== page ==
Located on the former site of a tobacco and match factory, the “Friche” is far from the picturesque streets of the famed Panier neighborhood and the azure reflections of the stunning coastal road known as the Corniche Kennedy, both of which make up the charm of this port city founded by the Ancient Greeks. It is here, above the city, that the Friche, a large “art and cultural factory,” has taken over one of Marseille’s poorest districts: the Belle de Mai, a former working-class district long populated by Italian immigrants.
Over a surface area covering 45,000 sq. meters, La Friche has set up a skate park, a basketball court, a bookstore, a café, screening rooms, exhibition spaces, a community garden and a nursery. In other words, the “wasteland” (the meaning of the French word “friche”) has become a key destination for all Marseille residents and attracts countless of them to the activities it generates year-round. Over time, this space where people come together and interact has changed the habits of a marginalized population and brought art and cultural activities into their lives. To explore the prison world with this audience is to show them that art has its place anywhere, that it can emerge in all circumstances, and, most important, that it can also function as an escape, as a window to freedom.
On the other side
Caroline Caccavale’s video, which was shot at night in the prison of Baumettes, sets the tone: “Mirror Prison” invites us to cross over to the other side of the tall, intimidating walls that separate, they say, the “good” from the “bad.” But what exactly is there to see behind the gates and the barbed wire? Prison guards supervising inmates who have learned to live away from the gaze of the outside world but under the ever-present eyes of the prison staff. For indeed, “in prison, the art of seeing is also the art of being seen,” as one can read on a panel at the entrance to the exhibit.
There is a door on either side of the video. If you go left, you find yourself behind bars with Bettina Rheims. Going right means going to the “good” side of the peephole with Arnaud Théval. Two different paths, two journeys in life that intersect and gaze at each other.
A stocky, bare-chested man with a shaved head sports a large dragon tattoo that almost covers his entire back. Contrary to what one might expect, this man is not an inmate but a prison guard. With his series A glance at the back, photographer Arnaud Théval has chosen to challenge preconceived notions and to portray the daily life of prison staff, from their training to the work they do within the penal system.
Using a mix of photographs and testimonies, he reveals just how challenging and ambiguous their duties are. Monitoring, inspecting, punishing: the tasks they perform on a daily basis are often tinged with mixed feelings of pride and shame. Their desire to serve their country is frequently marred by the violence they experience on a daily basis: the violence between inmates, the violence generated by incarceration, and the violence that they, the authority figures, are often victim of.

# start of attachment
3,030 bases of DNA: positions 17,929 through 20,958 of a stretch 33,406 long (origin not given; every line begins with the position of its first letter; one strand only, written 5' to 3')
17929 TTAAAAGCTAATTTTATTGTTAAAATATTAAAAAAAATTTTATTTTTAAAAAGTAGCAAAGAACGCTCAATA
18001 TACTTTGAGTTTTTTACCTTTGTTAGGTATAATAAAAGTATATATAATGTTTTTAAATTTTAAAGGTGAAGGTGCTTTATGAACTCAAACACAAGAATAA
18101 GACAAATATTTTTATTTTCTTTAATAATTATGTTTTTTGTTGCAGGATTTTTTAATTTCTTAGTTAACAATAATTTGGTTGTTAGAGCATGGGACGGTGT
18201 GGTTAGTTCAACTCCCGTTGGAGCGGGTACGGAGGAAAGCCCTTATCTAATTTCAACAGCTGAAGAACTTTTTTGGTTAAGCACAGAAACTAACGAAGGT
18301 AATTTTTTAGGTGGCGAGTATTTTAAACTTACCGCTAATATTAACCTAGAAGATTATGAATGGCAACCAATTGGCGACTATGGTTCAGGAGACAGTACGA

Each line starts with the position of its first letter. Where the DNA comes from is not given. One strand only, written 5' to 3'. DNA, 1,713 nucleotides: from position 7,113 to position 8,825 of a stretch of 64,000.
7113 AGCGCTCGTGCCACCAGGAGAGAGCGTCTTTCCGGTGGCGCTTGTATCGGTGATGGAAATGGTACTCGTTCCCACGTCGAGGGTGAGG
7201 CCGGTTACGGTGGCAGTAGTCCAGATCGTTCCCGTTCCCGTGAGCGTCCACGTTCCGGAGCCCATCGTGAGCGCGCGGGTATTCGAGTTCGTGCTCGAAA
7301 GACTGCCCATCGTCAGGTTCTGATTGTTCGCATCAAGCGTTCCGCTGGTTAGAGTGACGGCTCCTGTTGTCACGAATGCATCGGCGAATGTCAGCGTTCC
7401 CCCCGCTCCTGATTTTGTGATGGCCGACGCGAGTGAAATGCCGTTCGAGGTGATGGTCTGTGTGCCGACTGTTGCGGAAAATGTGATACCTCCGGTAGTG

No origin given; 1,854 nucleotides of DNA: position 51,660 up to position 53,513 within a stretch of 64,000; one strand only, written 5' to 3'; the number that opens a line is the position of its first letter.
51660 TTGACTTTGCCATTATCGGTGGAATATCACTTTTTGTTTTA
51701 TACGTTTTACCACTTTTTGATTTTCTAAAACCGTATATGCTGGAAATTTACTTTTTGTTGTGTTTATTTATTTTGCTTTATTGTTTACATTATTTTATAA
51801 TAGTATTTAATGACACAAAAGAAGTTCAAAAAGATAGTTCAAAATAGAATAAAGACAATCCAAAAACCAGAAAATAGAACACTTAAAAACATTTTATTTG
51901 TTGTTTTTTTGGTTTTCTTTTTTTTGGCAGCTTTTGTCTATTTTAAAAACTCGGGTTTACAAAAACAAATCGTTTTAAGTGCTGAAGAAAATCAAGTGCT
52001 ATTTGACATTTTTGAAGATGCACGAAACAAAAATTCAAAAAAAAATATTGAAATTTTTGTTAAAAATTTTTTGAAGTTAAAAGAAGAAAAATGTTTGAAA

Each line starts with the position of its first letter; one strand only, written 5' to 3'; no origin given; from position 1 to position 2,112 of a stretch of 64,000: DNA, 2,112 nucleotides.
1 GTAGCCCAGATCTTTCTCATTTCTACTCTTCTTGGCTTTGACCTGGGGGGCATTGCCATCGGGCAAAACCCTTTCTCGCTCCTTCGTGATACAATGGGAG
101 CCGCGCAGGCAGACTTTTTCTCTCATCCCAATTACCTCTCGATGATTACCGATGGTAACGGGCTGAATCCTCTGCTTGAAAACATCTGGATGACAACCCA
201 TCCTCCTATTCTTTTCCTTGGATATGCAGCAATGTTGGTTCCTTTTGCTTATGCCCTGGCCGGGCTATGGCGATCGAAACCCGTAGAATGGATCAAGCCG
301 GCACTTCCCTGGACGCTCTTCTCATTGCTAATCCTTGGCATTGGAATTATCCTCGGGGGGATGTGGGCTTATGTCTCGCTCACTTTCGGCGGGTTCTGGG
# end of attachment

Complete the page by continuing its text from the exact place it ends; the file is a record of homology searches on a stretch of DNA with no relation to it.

The difficulty of their work sometimes leads them to push past their personal principles, their common sense, and themselves. This ambiguity is deftly captured in the images of Arnaud Théval, who highlights the power of the uniform—the one that makes it possible to differentiate the man from the job—and the bodies that wear it, whose many tattoos reveal who they really are deep down. “To see everything without revealing anything about yourself” is the dilemma faced by prison guards.
Face to face
Next to twenty-something Léa, a little brunette in a blue dress, is fifty-something Brigitte, with short hair and a steady gaze. And next to Brigitte, there’s Samia, Virginie, Anita, Claudine and many others. All of them are women, all of them are in prison, and all of them spent a day in the fall of 2013 in front of the lens of photographer Bettina Rheims.
It was at the request of former French Minister Robert Badinter and with the support of the prison administration that the photographer managed to complete this uniquely powerful project in less than two months: to shoot portraits of anonymous female inmates.
In this regard, what exactly does a prisoner, an inmate, a felon, a jailbird, a delinquent, a criminal look like? This is the very question posed by Bettina Rheims’ work and, looking at these 50 some portraits, the answer is disconcertingly obvious: they look like us, like you, like your neighbor, your mother, your sister, your grandmother. They look like all those women who share our daily lives, be it from near or far. “A female inmate is a woman, not an inmate. She looks just like any other woman,” writes art historian Nadeije Laneyrie-Dagen in a preface to the book that accompanies this series.
By photographing each woman in the exact same way, facing the camera and against a white background, the artist manages to reveal their uniqueness, their fears and their hopes—all the emotions too often erased by the prison world and communal living. All the emotions that a woman experiences in life, regardless of who that woman might be.
By Coline Olsina
October 26, 2019 – February 23, 2020
La Friche la Belle de Mai, 41 Rue Jobin, 13003 Marseille